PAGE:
• The chopped strands are used for injection molding or extrusion molding in combination with thermoplastic resins. In the case of the injection molding or extrusion molding, content of the reinforcing fiber cannot be increased so much, and the content is usually 20-40%. Therefore, importance is attached to the use as a filler rather than a reinforcing material, and they are often used for the purpose of increasing surface hardness, heat resistance or dimensional stability.
  • The chopped strand mats are used for hand lay-up method in which the chopped strand mats are used as they are, for SMC method in which they are used in combination with thermosetting resins and for stamping method in which they are used in combination with thermoplastic resins. In the case of the chopped strand mats, since the chopped strands are randomly arranged, the reinforcing fibers have no directionality and, furthermore, formability is good, and, therefore, there is a merit that relatively uniform reinforcing effect can be obtained also for cubic molded articles such as bathtubs. On the other hand, there are disadvantages that since the chopped strand mats per se are bulky, content of the reinforcing fibers cannot be increased and since the reinforcing fibers are not continuous fibers, sufficient reinforcing effect cannot be obtained.
  • The woven fabrics are in the form of reinforcing fibrous substrates suitable in such fields as especially requiring the strength because the reinforcing fibers are continuous fibers and content of the reinforcing fibers can be made to 50-60%. Furthermore, in the case of the woven fabrics, since the reinforcing fibers are arranged in warp direction and weft direction, they are relatively well balanced in the directionality of strength. However, the woven fabrics comprise warps and wefts which are alternately intersecting above and below, and, hence, restricted in movement of the yarns and are not suitable for molded articles having a cubic shape though suitable for molded articles in the form of flat plate such as printed wiring board. That is, the woven fabrics have a defect in formability. Moreover, since the woven fabrics comprise warps and wefts which are alternately intersecting above and below to cause waviness, when a critical strength is demanded, such demand cannot be sometimes satisfied, and as to the directionality of strength, strictly speaking, there is no strength component in the oblique direction and this sometimes causes problems. For example, if a layered product of nonwoven fabrics comprising unidirectional fiber layers free from weaves is used as a reinforcing material, the tensile strength is often increased 20%. There is a further problem of impregnation of crossing portions of warps and wefts with a matrix resin. Furthermore, since production of woven fabrics includes a weaving step, there are fundamental defects that the production speed is low and the cost increases.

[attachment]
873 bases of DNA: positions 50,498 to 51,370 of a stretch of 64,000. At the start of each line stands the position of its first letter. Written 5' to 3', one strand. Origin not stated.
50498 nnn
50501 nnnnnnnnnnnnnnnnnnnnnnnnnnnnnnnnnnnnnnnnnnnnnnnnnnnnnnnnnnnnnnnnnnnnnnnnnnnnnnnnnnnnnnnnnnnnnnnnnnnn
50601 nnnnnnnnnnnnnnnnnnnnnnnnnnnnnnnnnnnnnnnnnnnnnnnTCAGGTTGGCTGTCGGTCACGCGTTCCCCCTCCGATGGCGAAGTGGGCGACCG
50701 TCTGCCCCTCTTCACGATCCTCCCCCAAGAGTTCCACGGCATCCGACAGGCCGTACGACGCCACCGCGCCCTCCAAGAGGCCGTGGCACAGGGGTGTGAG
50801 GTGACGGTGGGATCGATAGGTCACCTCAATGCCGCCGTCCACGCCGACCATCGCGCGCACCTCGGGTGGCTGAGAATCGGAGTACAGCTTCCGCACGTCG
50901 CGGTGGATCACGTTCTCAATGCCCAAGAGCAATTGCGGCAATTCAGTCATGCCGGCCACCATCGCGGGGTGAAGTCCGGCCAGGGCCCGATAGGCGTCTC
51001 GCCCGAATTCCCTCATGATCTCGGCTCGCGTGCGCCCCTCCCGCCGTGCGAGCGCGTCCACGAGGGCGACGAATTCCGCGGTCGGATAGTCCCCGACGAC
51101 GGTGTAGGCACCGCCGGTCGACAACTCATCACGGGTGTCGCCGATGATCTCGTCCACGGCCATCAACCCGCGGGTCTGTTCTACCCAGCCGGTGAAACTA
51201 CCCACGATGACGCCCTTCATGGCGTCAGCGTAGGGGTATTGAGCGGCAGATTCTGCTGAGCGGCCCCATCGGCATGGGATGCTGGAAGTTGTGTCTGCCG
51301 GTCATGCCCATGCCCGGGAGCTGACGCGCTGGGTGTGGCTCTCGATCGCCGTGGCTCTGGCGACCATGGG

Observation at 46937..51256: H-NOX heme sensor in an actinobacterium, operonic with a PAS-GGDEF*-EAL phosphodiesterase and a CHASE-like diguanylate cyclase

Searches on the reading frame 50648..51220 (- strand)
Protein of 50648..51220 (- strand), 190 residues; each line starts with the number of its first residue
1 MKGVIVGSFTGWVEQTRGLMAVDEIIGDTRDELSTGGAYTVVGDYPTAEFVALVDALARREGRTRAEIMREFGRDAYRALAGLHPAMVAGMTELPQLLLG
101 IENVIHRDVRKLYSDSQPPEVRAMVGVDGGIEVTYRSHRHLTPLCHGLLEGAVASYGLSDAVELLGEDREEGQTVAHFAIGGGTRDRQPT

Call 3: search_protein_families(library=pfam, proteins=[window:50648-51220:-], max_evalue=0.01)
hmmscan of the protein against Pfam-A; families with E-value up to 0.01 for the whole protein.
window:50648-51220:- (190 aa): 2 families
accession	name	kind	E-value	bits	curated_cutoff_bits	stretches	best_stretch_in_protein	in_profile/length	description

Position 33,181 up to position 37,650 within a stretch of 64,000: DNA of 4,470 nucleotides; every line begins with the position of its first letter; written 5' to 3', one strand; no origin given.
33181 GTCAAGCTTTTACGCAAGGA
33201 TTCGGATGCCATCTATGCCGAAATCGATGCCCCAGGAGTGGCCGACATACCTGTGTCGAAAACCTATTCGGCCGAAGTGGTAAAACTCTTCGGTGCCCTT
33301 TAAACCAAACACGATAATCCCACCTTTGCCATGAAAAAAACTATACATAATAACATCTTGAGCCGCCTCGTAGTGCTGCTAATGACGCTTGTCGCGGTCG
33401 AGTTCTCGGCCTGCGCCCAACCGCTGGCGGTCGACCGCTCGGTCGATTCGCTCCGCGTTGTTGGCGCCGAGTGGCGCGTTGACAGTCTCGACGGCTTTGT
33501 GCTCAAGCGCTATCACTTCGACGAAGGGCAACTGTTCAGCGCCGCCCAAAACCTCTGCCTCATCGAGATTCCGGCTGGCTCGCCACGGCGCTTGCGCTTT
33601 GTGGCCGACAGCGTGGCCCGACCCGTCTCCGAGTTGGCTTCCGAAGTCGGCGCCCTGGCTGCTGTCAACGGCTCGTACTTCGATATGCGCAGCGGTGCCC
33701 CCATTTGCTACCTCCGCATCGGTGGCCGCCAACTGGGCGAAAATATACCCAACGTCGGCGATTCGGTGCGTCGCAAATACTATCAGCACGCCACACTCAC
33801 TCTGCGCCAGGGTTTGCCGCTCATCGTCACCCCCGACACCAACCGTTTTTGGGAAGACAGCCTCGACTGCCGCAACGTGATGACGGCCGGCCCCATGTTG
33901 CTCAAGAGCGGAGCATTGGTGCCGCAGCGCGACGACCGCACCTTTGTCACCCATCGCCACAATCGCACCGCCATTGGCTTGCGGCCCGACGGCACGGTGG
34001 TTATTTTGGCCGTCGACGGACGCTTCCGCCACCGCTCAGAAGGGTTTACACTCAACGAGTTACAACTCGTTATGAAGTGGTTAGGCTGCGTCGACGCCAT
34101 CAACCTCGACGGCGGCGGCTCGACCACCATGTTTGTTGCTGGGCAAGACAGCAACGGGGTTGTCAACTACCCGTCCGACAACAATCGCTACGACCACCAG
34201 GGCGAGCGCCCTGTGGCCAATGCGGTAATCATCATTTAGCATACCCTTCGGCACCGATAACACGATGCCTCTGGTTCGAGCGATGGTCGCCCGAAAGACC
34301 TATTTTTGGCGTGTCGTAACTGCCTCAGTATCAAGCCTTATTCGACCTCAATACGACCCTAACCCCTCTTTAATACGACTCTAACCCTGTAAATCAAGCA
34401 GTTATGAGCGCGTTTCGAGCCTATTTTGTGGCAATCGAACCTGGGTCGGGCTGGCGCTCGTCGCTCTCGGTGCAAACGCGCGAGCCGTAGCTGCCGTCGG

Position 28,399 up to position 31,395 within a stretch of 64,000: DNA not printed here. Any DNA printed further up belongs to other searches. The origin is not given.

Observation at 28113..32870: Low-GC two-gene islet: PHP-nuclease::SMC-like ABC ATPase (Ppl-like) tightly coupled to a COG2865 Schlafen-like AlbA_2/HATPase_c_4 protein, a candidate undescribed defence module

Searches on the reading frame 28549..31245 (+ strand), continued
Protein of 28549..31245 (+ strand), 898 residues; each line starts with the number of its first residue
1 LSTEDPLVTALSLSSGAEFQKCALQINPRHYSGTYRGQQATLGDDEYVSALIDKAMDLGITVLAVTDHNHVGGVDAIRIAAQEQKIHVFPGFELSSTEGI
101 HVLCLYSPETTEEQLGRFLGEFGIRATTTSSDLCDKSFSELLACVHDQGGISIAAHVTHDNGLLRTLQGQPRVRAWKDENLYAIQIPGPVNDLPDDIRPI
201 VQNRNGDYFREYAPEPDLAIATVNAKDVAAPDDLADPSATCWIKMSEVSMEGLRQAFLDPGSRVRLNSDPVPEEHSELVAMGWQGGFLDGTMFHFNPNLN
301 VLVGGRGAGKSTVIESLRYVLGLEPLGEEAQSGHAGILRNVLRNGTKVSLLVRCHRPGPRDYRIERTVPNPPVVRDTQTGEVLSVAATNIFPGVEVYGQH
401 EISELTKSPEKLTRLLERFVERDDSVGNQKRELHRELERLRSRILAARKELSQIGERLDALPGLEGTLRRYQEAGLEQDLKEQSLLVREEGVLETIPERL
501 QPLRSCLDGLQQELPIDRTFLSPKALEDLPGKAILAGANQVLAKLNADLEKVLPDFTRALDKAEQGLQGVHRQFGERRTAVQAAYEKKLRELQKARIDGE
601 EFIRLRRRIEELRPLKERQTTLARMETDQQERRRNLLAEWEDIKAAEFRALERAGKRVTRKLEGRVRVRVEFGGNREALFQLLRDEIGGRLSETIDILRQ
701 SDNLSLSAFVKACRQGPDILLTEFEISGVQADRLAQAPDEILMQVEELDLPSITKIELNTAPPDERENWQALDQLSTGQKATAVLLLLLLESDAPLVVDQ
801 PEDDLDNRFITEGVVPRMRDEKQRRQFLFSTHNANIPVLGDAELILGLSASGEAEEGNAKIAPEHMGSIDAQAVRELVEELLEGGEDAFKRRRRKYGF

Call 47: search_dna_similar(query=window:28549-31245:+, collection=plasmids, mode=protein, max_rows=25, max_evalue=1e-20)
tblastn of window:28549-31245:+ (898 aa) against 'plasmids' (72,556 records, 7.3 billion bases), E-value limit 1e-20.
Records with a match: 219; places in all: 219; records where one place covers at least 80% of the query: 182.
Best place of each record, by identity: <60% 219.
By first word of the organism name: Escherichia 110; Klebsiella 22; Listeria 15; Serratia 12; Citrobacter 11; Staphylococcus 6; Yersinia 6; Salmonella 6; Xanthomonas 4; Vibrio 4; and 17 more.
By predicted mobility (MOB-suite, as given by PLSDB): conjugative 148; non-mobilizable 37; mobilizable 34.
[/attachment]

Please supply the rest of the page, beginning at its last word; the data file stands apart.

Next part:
• In addition to the above-mentioned basic forms of reinforcing fibrous substrates, various forms have been proposed depending on the shapes of composite molded articles, the molding methods, and properties of the matrix resins to be reinforced.
  • For example, there are a substrate made by impregnating reinforcing fibers arranged in one direction with a thermoplastic resin, followed by forming into a sheet (UD sheet), a substrate made by laminating a woven fabric of reinforcing fibers to reinforcing fibers arranged in one direction and spot bonding them or adhering or sticking a fabric-like material of rough meshes called nonwoven fabric in place of the woven fabric, and others. Furthermore, union fabrics made using reinforcing fibers as warps and thermoplastic resin fibers as wefts are also proposed.
  • However, the UD sheet impregnated with a thermoplastic resin is great in rigidity at room temperature, and, hence, the sheet must be previously heated in order to shape in conformity with a mold, which causes problem in handling. Furthermore, the substrate made by laminating woven fabrics, followed by spot bonding has flexibility and is good in handleability, but since it has the woven fabric on one side, there is a problem of requiring a long time in impregnation with resin.